The Bulldozer and the Big Tent: Blind Republicans, Lame Democrats, and the Recovery of American Ideals

The Bulldozer and the Big Tent: Blind Republicans, Lame Democrats, and the Recovery of American Ideals

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by Todd Gitlin
     
 

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Why have the Republicans been so much better than Democrats at getting and exercising power? Why, even after a series of disasters culminating in the "thumpin'" his party took in the 2006 elections, is George W. Bush still the darling of an enormous political base? And what connects Bush's enduring appeal to the seemingly inexplicable rise of Rudy Giuliani and Fred

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Overview

Why have the Republicans been so much better than Democrats at getting and exercising power? Why, even after a series of disasters culminating in the "thumpin'" his party took in the 2006 elections, is George W. Bush still the darling of an enormous political base? And what connects Bush's enduring appeal to the seemingly inexplicable rise of Rudy Giuliani and Fred Thompson and the sudden popularity of Barack Obama?

In The Bulldozer and the Big Tent, Todd Gitlin—long acknowledged as one of America's smartest observers of politics, media, and movements—argues that one thing matters to voters more than faith, values, policies, or track records: style. Voters pick their leaders based on qualities they perceive or aspire to in themselves. Republicans want a bulldozer, a decider, a "commander guy." Faction-ridden Democrats seek a candidate who can look like all things to all people: triangulators who can pitch a big enough tent to fit every kind of Democrat inside. Every Republican is looking for a leader, and every Democrat thinks he is one.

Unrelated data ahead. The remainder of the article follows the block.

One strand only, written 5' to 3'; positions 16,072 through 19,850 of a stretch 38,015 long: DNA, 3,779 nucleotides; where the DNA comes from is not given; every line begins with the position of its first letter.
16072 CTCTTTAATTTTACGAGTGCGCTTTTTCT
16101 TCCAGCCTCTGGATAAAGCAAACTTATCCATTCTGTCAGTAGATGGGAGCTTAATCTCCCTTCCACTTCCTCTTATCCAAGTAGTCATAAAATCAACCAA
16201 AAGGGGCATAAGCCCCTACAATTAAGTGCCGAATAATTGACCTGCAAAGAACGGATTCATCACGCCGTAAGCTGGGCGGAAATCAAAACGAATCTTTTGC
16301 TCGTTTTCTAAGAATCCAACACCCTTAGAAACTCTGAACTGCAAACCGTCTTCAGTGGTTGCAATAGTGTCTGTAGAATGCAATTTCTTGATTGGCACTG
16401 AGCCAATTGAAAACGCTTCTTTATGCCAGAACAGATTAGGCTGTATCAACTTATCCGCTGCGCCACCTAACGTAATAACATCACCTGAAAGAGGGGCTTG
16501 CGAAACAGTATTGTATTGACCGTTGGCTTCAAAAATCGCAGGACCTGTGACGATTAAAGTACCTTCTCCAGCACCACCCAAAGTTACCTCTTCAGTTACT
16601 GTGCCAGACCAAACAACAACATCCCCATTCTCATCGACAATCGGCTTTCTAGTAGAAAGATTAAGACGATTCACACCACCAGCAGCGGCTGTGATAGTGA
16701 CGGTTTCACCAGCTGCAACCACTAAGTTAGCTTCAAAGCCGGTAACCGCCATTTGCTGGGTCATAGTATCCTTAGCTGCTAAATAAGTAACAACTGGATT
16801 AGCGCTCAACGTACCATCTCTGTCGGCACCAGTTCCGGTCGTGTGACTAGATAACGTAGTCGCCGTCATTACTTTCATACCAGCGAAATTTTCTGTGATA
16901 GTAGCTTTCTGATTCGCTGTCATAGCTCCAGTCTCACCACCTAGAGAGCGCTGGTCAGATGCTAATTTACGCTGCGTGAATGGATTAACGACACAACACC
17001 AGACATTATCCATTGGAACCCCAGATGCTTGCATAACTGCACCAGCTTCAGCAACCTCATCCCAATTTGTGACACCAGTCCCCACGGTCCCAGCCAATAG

These preferences, Gitlin reveals, are reflected not only in the candidates chosen but also in the way the parties organize, operate, and present themselves. Gitlin takes a long, hard look at the history of the conservative movement in America—its genesis, its methods, and its powerful mix of big-business money, fundamentalist fervor, and take-no-prisoners attitude. He demonstrates that George W. Bush is far more than a champion of the conservative cause: he is the personification of everything that the movement hopes for and believes about itself.

For decades, the Democrats, Gitlin contends, met the onslaught of the highly organized, seamlessly unified, meticulously coordinated, passion-driven Republican bulldozer with its antithesis: a weak and tentative conglomeration of eight sometimes-overlapping interest groups. Each group tended to focus on its own issues and mistrust the motives of its "allies." Any presidential candidate who couldn't make a powerful appeal to each of these groups without offending the others stood a good chance of being demolished at the polls.

Every Republican is looking for a leader, and every Democrat thinks he is one. This single, remarkable insight unties many of the knottiest questions in politics today. Do blogs really make a difference? Who's winning the culture war? And what, if anything, is the matter with Kansas?